Artists such as Nedko Solakov, Mounir Fatmi, Gülsün Karamustafa, William Kentridge, Narda Alvarado Santiago Sierra, Kai Schiemenz, Pravdoliub Ivanov, Ziad Antar, Wafa Hourani, are only some of the personalities who have already collaborated in a wide range of HAM’s activities, exhibitions and projects. In 2008, during H.A.M.’s exhibition at the Centre Georges Pompidou (link), the president Alain Sebain, had inaugurated the portable porch of the school, which is a replica of the Ledra barricade that used to separate the island in two. In 2009, the Hollow Airport Museum celebrated the 20 year anniversary since the Fall of the Berlin Wall, through an extended exhibition in Athens where outstanding international artists had participated (more info at link 1 and link 2

Venues of Activities

Since 1997, the Hollow Airport Museum’s activities have been presented at numerous Museums, Art Centers, international exhibitions and biennials, such as the 27th Biennial of São Paulo, Brazil, the Centre Georges Pompidou and Palais de Tokyo, Paris, the Turner Contemporary, London, the Quarter Centro Produzione Arte, Florence, the Channel 0, Netherlands Media Art Institute, Montevideo, Amsterdam, the 51st Biennial Venice, Palazzo Querini Stampalia, Venice, the Tirana Biennial, Albania, Galerie im Marstall, Berlin, Germany, the Kunsthallen Brandts Klaedefabrik, Odense, Denmark , the Deste Foundation, Athens, the Gallery La Circuit, Lausanne, Switzerland.

Το πρόγραμμά σας περιήγησης μπορεί να μην υποστηρίζει την προβολή αυτής της εικόνας.

CARNIVAL PAUSE

At the end of the activities, the outcomes of the “art-school” could be put on display before the artists/teachers’ departure, following the form of a carnival parade into the town. Emphasizing the nomadic character of the Museion, the exhibits could be set up on floats and “meet” people in public spaces, streets and plazas, instead of waiting them to visit the museum. Of course, Carnival is a ceremony that doesn't exist in Arabic civilization, even though it is so familiar to a variety of religions and cultures in the rest of the world. Thus, trying to impose an overseas ritual to them, it sounds like a colonialist strategy. In fact, the Museion’s Carnival parade has nothing to do with the usual procession; actually the real reference here, is nothing else but the very oriental custom of displaying merchandises in the street; costermongers, hawkers and peddlers are very characteristic figures in the Arab world…


Extract from correspondence with Catherine David

Rebuilding borders…






Rebuilding borders…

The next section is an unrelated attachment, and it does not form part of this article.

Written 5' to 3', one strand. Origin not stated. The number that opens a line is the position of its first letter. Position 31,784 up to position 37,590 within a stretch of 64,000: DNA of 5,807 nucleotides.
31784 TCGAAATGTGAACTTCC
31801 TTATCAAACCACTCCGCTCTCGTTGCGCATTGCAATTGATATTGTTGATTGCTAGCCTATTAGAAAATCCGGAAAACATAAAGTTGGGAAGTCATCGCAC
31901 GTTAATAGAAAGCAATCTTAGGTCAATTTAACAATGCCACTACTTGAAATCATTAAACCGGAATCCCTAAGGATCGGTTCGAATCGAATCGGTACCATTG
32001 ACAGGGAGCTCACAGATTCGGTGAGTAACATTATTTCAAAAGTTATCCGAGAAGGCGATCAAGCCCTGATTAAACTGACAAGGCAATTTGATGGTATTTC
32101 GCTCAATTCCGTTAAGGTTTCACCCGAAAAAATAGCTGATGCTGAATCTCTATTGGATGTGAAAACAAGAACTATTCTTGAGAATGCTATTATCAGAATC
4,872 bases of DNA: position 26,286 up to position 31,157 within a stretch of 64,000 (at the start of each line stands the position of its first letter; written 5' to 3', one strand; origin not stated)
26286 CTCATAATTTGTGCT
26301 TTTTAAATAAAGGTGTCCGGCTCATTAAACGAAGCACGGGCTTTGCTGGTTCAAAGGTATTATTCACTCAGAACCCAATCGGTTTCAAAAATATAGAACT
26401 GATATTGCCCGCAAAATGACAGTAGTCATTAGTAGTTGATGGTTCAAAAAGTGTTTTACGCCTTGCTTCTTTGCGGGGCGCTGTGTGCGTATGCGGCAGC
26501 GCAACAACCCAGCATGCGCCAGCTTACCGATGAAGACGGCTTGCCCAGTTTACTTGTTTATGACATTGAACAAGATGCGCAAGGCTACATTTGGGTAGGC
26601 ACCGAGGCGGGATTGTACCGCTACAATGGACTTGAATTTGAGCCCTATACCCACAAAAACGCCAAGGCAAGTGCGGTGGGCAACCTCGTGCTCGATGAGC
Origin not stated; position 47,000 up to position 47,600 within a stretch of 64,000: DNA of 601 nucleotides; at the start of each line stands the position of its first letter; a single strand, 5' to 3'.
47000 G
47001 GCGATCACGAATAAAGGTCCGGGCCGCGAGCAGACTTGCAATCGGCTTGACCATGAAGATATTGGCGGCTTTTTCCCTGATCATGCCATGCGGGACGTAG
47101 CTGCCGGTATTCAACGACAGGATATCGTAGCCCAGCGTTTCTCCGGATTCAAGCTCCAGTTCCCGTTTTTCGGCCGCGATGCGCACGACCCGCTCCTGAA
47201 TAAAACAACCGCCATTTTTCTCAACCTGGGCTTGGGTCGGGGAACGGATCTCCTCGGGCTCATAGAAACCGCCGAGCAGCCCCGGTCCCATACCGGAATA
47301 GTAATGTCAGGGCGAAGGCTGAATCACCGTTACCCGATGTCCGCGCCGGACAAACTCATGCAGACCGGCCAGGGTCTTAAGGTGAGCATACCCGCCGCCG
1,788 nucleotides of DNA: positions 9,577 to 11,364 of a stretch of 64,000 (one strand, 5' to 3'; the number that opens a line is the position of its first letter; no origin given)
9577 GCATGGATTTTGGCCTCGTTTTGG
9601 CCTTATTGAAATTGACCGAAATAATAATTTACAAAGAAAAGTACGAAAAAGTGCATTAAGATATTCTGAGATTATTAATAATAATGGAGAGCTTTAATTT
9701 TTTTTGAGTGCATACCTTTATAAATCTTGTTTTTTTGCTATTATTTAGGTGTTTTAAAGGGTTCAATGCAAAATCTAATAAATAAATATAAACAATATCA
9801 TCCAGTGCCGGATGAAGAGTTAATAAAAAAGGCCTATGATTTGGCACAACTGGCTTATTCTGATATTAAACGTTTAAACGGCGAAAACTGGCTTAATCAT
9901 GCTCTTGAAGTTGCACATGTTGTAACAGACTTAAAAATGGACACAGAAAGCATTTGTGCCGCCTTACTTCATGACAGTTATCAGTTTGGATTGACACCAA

In the last biennial of Sao Paulo, Charalambidis’ dominant piece was a versatile, multiple-use platform, floating by the help of four helicopter’s propellers and of some helium filled barrels. The barrels originated from three barricades on the Green Line in Cyprus, the buffer zone that divides the island in two, Turkish and Greek as a coincidence of a violent war in 1974. The artist, following a painstaking, insistent and often painful process of struggling with United Nations’ bureaucracy and the local authorities, had finally the permission to dismantle three parts of the dividing wall, in order to transfer the barricade barrels to the Biennale, of which the title was “How to Live Together”. Moreover, he had convinced the military forces to provide him with a group of soldiers to participate in his antimilitaristic project. It was a real hard plan, which was getting even more complicated especially due to the fact that the whole operation had to be realised during the war in the neighboring Lebanon and in a period while Cyprus was in the process of accepting more and more evacuees; thousands of Lebanese people, who were arriving at the island seeking out for a refuge. In Sao Paolo Another group of Brazilian soldiers had received the barrels in order to set them inside the emblematic Niemeyer’s biennale building. Altering their militaristic role, the Cypriot soldiers had shifted their duty of protecting/guarding the wall in dismantling it. The floating platform had served as a stage for a series of happenings and performances playing the role of an alternative carnival float. In one of these performances the group of the Brazilian soldiers had accompanied a team of samba girls during their dancing, while Brazilian drummers had been playing Samba on the dismantling barricade barrels, converting them into musical instruments. Samba, which originated from traditional African dances, was the representative hymn to freedom for the African slaves in BrasilThe fancy costumes of the dancers had been made out of hieratic byzantine vestmens, like those that archbishop Makarios, the first elected president of the Cypriot Democracy, used to wear.